A fine string to Vestager’s bow is her clear understanding of Europe, both politically and practically. Her record for impact as Competition Commissioner has been impressive: during her term as Commissioner for Competition, taking on giants such as Facebook, Google and famously Apple, who has recently begun paying a €13 billion fine for state aid in the form of legitimate tax evasion in Ireland. She has a welcome grasp of EU politics and a knack for using its relatively weak tools for maximum impact. This experience and understanding could be invaluable driving priorities forward in turbulent waters as the EU’s position is weakened by an ever-more right-wing and Eurosceptic picture across Europe.
Beyond better implementation of the EU’s laws (which, she does have a point on – compliance is far from 100%) she has also been quite vocal on the environment. Although ALDE only scored 38% in Climate Action Network’s recent report ‘Defenders, Delayers and Dinosaurs’ on the performance of EU political groups on climate change votes, compared to 61% for the S&D and nearly 85% for the Greens; Vestager has been keen to stress the importance of climate mainstreaming across the entire EU budget and not just the 25% allocated currently. She indicates that we may need to move to a new economic model based on resource efficiency and integrating the sustainable development goals into all areas of action.
Vestager’s principled stance on the environment sounds great. On the other hand, like many of her policies, it’s not yet 100% clear how exactly we should move to a new economic model and system. As a liberal, she is keen to have the market take action, citing simply the need to better implement EU law and to set in place new targets. She has vocally supported the net-zero emissions goal for 2050 and seems to have an understanding that goes beyond the buzzwords about what environmental protection really means. Whether this would be enough, and whether it could gain the support of enough Member States remains to be seen.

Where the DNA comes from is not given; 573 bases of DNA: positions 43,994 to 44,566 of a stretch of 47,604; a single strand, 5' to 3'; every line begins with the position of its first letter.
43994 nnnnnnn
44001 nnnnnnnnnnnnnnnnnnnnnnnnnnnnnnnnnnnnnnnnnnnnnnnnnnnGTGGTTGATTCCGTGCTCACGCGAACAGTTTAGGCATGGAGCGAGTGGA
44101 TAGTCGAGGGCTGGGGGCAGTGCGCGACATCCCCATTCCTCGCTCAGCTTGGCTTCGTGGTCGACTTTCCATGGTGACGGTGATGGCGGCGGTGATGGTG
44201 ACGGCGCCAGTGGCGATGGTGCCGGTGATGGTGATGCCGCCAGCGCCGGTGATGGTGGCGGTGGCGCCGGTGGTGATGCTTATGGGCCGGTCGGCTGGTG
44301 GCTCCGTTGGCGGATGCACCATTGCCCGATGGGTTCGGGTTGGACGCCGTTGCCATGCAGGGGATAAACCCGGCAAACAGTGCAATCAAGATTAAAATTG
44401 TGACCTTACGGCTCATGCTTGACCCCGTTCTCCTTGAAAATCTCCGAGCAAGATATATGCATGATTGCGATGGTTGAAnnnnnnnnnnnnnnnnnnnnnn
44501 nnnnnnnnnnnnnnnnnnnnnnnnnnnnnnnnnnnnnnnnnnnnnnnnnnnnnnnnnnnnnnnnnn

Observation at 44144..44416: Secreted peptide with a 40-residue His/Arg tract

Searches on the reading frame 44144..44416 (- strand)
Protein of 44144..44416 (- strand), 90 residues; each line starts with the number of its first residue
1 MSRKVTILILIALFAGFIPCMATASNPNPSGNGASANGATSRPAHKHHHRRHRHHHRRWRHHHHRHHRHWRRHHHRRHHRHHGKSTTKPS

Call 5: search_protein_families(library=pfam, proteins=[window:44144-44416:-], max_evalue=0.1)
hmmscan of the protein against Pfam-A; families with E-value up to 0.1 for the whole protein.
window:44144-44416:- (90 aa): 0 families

She essentially embodies the centre left views of what the European establishment has become known for. Her approach is not hugely new, echoing past efforts at better Regulation, but she may have the skill and aptitude to implement it with greater effect than ever seen before.
Vestager also champions diversity and gender equality, presenting a fresh break from the older, white male statesman that has characterised Commission Presidents of the past. She is a better communicator than most, having had a real impact in her exchanges abroad and bringing a fresh way of working with her staff (she’s known to knit toy animals for her team).
For all her bows, Margarethe Vestager is, however, a career politician. She appears to be able to grasp complex subjects quickly and commands a great deal of respect from colleagues who have worked with her for her ability to deliver. Her approach is conservative, but takes on fresh a perspective and focus, evolving from, rather than breaking with, the past. But Europe is changing. Will better implementation and new targets really be enough to set Europe onto a renewed track to unity and prosperity, or will her pro-Europe stance clash too strongly with an increasingly Eurosceptic Europe threatening to shatter into 28 or more fragments at any moment?